Politics

Education, Preventive Measures Help Combat Financial Fraud

By: Drew J. Breakspear | Posted: April 26, 2014 3:55 AM
Drew J. Breakspear

Drew J. Breakspear

For many Floridians, fraud may not be top of mind, but financial fraud schemes are quite common in the newspaper, on TV, and even in our email in-boxes.

Combating financial fraud is a critical part of what we do at the Florida Office of Financial Regulation (OFR). One of our most important goals is to help Floridians be more aware of financial fraud, how it affects them and how they can protect themselves.

Consumer education is the key to fraud prevention. More than 80 percent of adults, age 40 and older, have been solicited to participate in potentially fraudulent schemes. Our agency depends on consumers to share their experiences, thereby alerting our investigation team to potential financial crimes and suspicious situations.

The OFR is on the front lines of the financial services arena and we are proactive, safeguarding Floridians through licensure of financial professionals, as well as investigation of those who are suspected of crimes. When someone applies for a license with our agency, we conduct a background check before a license is granted, and then monitor the entity with continual examinations. Our agency also partners with other regulators and members of law enforcement to investigate complaints of questionable business practices.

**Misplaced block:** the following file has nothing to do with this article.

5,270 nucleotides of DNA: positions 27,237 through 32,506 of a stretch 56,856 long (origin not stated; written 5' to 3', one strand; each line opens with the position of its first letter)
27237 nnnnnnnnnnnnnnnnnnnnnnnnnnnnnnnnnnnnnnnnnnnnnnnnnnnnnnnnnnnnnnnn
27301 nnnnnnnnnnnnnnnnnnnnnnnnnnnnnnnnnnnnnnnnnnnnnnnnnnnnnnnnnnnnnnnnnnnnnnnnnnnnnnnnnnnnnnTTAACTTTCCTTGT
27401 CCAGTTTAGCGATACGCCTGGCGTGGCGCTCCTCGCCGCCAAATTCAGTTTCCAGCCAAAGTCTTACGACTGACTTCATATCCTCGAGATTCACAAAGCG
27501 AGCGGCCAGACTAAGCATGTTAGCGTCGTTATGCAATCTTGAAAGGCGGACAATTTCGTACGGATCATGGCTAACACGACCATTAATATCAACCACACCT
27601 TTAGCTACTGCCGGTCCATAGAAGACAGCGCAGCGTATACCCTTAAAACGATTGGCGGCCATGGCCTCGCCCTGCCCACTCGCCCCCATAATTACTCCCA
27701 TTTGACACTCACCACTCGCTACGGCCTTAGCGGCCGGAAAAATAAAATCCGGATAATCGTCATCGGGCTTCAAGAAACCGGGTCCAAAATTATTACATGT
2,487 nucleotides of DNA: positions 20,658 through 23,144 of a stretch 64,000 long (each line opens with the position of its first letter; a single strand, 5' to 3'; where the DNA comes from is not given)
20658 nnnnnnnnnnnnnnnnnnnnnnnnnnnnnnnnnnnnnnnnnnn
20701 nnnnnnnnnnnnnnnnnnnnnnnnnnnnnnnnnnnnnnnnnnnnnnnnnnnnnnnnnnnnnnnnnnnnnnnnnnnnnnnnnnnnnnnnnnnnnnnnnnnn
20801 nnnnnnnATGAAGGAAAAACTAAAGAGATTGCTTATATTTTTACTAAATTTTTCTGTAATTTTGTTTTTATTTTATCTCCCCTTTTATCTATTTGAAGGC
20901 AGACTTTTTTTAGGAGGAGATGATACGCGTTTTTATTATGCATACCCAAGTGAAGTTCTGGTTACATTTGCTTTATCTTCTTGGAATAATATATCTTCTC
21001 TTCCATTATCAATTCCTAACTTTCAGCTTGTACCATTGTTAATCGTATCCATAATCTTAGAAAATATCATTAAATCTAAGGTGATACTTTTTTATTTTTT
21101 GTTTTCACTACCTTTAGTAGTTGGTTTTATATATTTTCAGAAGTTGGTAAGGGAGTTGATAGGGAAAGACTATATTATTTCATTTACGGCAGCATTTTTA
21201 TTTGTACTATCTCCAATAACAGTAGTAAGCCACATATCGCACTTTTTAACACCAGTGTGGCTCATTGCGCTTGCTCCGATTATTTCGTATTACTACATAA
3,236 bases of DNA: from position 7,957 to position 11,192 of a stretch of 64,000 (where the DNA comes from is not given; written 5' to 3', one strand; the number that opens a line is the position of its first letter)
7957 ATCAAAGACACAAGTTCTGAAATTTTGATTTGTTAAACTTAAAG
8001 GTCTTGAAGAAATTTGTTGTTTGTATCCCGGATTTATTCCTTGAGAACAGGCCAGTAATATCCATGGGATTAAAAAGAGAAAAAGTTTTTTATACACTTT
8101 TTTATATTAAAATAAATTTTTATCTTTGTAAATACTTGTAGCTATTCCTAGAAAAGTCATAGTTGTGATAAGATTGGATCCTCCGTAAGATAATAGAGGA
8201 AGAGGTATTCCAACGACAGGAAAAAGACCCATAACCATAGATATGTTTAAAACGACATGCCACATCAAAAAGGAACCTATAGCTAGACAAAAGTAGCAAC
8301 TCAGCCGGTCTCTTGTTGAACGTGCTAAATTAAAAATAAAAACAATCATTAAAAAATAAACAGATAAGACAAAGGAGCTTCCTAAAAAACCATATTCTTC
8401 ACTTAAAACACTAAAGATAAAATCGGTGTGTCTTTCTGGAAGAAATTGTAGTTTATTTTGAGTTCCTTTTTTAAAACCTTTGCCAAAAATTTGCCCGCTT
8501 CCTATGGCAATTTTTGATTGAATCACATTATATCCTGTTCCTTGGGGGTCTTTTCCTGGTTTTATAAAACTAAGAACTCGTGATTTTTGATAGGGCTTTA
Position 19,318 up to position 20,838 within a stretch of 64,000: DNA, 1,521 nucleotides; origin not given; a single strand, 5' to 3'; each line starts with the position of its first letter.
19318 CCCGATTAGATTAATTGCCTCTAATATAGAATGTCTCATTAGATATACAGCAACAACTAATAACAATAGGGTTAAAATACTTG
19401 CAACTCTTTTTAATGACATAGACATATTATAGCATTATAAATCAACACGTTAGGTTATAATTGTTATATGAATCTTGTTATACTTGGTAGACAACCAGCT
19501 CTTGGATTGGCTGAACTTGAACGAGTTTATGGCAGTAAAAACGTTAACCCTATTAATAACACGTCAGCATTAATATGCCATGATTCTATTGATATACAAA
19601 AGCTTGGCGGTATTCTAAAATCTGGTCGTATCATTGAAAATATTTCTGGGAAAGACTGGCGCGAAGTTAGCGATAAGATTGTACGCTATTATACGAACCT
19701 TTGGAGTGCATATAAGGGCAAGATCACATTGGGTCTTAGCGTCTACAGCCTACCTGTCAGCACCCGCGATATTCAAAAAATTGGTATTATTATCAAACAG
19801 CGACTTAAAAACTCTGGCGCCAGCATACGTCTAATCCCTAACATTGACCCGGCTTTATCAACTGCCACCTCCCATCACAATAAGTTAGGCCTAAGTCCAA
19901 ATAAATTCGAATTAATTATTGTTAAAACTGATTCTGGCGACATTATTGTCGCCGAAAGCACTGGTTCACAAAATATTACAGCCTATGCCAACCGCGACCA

There are several ways that you can protect yourself from financial fraud.

Verify the license of the company or individual with whom you plan to do business. Typically, violations that result in civil or criminal action are committed by unlicensed entities. Floridians can verify a professional license on our website, www.flofr.com, or by calling 850-487-9687.

Additionally, be sure to do your homework. Consult with multiple professionals and select one who listens and understands your financial goals. Ask for written information and read it thoroughly, so you can ask informed questions. Consider every financial investment decision carefully and completely and don’t be afraid to sleep on it.

Finally, always keep in mind the old adage, “if it sounds too good to be true, it probably is too good to be true.”

In the past year, our agency put together many cases against financial criminals, which resulted in 71 defendants being convicted and sentenced to 239 years in prison. The average loss to the victims per defendant convicted was $2.7 million. Each time we have a successful case with a positive outcome, we are one step closer to keeping Florida’s financial services marketplace vibrant and safe for our citizens – the way it should be.



Drew J. Breakspear is commissioner of the Florida Office of Financial Regulation.


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